Published: May 21, 2020 5:14:21 am
Millions of migrants who had to rush home because of the lockdown could have been helped if the government had accepted a proposal to guarantee loans to companies by banks to fund wages during the lockdown said Naushad Forbes, co-chairman of Forbes Marshall and former president of Confederation of Indian Industry (CII) at an Indian Express E-XPLAINED webinar Wednesday.
Forbes also said that the lockdown could have been organised better if there had been transparent discussion about its planning and if more preparations had been made to allow movement of people.
“I do not know why the first lockdown needed to be announced with four hours notice. That’s what caused a lot of the immediate crisis for many migrant workers because there was a certain mass of people who were trying to try to get on trains and so on to go home,” he said. Forbes also said that the package announced by the government so far has fallen short of the “fundamental need for direct benefit transfers to the most vulnerable in society.”
“They need reassurance that they will be taken care of. The best way they get that reassurance is through a direct benefit transfer that could transfer money into their Jan Dhan accounts on a periodic basis,” said Forbes, noting that it had happened in bits and pieces and that it would have been better if direct benefit transfers are given rather than separate packages providing free food for migrant workers and separate packages for farmers.
Forbes also said that millions of migrant workers who had to travel back could have been helped if the government had accepted a CII proposal that enterprises be given loans at 4-5 per cent interest, guaranteed by the government to allow firms to pay three months’ wages. The Centre has announced a package guaranteeing collateral free loans of Rs 3 lakh crore to MSMEs.
Forbes said that many firms had paid salaries in March and April, but when there was “no end in sight” for the lockdown, companies that employed many people were not going to be able to go further. He added that it was not appropriate to force companies by law to pay people who are not working.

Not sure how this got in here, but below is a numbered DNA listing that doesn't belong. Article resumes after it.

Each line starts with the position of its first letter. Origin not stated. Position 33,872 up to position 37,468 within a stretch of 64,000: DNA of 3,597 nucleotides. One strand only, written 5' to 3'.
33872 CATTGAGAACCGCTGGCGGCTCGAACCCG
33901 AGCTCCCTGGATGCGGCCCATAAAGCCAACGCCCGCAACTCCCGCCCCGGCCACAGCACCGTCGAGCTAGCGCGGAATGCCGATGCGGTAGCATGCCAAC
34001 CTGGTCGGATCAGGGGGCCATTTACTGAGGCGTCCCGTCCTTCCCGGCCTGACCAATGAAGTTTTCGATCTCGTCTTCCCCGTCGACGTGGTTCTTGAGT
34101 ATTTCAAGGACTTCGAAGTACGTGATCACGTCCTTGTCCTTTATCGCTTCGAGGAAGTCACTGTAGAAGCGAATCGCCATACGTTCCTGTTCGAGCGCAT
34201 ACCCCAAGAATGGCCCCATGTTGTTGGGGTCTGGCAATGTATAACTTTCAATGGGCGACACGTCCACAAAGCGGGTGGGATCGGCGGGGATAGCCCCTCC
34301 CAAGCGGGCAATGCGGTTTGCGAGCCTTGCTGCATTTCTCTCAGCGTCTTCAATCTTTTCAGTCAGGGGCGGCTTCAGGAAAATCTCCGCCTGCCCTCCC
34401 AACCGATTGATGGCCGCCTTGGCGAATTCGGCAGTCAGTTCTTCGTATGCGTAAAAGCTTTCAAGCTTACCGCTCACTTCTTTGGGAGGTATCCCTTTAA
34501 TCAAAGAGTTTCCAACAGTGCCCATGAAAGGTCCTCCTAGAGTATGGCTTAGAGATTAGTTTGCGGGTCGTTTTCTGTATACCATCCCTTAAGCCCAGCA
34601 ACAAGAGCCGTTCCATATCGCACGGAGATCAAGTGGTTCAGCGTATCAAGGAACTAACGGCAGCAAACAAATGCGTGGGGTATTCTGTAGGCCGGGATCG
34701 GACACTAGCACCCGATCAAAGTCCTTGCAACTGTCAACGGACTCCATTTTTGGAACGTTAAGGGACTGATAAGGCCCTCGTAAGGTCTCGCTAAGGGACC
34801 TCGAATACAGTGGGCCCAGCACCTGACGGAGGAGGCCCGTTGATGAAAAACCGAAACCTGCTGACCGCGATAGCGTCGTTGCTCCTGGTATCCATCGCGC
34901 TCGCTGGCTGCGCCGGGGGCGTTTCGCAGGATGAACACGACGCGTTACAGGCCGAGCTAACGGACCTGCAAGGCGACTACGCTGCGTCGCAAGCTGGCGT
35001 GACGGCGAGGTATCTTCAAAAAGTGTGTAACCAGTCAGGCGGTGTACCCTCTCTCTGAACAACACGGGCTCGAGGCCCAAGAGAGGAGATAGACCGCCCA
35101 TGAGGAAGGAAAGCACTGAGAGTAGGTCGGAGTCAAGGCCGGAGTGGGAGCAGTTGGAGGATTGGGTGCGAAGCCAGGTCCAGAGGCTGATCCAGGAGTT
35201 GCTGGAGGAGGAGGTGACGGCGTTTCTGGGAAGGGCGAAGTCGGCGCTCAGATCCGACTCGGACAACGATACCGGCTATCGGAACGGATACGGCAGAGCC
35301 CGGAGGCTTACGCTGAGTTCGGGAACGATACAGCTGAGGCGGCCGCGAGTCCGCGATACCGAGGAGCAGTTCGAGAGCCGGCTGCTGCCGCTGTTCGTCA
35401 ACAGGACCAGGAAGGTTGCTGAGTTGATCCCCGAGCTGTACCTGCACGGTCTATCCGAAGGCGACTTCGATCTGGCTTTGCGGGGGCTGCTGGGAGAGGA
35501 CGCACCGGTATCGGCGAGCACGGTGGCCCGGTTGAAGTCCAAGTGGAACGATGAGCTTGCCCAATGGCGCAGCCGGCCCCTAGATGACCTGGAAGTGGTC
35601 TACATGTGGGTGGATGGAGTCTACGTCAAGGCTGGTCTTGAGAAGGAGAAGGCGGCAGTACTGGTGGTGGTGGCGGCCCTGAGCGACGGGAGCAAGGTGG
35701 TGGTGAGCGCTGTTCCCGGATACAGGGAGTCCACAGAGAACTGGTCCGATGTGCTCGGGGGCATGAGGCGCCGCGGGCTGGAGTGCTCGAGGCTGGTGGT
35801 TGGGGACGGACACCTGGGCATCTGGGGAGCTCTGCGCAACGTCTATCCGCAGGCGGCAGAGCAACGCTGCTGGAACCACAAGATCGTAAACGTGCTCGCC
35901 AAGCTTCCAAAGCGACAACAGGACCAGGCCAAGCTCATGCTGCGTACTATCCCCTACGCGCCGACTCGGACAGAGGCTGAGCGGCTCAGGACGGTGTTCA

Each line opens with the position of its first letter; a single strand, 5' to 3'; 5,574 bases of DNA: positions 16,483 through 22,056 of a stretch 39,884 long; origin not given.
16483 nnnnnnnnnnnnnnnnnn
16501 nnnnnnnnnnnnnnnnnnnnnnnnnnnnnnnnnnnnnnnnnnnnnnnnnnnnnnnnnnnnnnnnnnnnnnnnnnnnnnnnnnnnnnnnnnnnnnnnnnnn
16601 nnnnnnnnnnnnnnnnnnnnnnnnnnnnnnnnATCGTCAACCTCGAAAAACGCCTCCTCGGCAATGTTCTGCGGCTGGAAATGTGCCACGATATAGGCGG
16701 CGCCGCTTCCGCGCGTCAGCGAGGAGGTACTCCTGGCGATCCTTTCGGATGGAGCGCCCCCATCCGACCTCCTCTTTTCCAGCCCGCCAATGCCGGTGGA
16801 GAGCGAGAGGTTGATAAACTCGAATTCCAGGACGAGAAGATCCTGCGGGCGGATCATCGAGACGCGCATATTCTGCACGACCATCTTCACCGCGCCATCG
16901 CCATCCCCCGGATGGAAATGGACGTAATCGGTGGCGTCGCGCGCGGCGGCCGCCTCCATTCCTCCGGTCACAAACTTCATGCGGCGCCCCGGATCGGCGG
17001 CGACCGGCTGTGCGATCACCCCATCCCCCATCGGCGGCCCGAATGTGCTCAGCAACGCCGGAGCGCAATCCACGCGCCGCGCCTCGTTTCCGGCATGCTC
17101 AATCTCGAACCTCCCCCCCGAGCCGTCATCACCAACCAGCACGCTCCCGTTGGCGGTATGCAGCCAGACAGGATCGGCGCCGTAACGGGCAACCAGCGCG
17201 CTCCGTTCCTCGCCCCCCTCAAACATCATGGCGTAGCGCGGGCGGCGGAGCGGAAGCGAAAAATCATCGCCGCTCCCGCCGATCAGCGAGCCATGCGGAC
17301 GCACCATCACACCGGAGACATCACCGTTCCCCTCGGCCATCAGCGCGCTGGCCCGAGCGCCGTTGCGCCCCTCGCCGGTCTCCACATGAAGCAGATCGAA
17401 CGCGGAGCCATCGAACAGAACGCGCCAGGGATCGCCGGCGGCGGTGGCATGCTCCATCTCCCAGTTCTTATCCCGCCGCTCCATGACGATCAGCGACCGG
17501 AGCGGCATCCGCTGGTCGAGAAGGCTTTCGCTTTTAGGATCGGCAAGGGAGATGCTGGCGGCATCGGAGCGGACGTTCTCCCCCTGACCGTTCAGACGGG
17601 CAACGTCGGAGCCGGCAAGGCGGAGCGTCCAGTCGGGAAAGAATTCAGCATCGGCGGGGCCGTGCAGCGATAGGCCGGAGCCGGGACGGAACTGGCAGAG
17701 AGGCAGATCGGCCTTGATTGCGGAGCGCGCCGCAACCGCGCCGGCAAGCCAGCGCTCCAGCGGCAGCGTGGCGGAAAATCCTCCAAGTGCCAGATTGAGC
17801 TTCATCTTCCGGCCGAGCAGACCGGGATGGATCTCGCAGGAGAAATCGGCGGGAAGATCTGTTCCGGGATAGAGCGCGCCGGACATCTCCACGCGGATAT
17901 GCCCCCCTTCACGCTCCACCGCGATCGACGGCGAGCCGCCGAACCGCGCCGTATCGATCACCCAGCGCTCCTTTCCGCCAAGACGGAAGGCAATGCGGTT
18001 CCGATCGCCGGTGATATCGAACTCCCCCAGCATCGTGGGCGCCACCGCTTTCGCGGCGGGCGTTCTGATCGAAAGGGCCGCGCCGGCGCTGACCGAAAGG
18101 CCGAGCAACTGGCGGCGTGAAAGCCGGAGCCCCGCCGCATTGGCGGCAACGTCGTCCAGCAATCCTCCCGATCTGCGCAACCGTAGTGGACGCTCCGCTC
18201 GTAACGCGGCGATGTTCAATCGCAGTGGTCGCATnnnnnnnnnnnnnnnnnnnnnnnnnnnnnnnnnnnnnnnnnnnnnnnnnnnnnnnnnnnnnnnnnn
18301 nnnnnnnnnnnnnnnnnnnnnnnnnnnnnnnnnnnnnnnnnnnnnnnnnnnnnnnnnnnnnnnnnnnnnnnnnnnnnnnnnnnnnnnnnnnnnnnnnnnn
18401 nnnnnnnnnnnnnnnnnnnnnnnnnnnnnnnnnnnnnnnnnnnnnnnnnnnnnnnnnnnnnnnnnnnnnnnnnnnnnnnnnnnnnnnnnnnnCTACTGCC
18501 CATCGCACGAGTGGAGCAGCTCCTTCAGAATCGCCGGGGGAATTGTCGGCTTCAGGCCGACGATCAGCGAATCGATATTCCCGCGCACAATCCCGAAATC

Forbes said there was a need to address labour contracts in the country. “… If you’re formally employed, you have complete protection and almost no flexibility (for employers), and that covers maybe 10-15 per cent of the total workforce. And if you’re in the 85 per cent that’s informally employed, you have almost complete flexibility (for employers) and all and pretty well no protection.”
He said that decisions by states such as Uttar Pradesh and Madhya Pradesh to simply suspend some labour laws was “knee-jerk”, adding that such moves may create attractive conditions for bad jobs which is not the intention of the state governments.
The UP government had earlier this month exempted business from the purview of almost all labour laws for a period of three years, while the MP government has relaxed labour laws allowing extended shifts of up to 12 hours and allowing business to hire and fire workers at their convenience for a period of 1000 days.
Forbes said that state governments needed to work on providing labour regulations with a balance of protection for workers and flexibility for employers. “Let states get that balance. Let states compete, on tweaking the balance of protection flexibility. I think we can,” he said, noting that when they compete, states should not compete in a race to the bottom with no laws.
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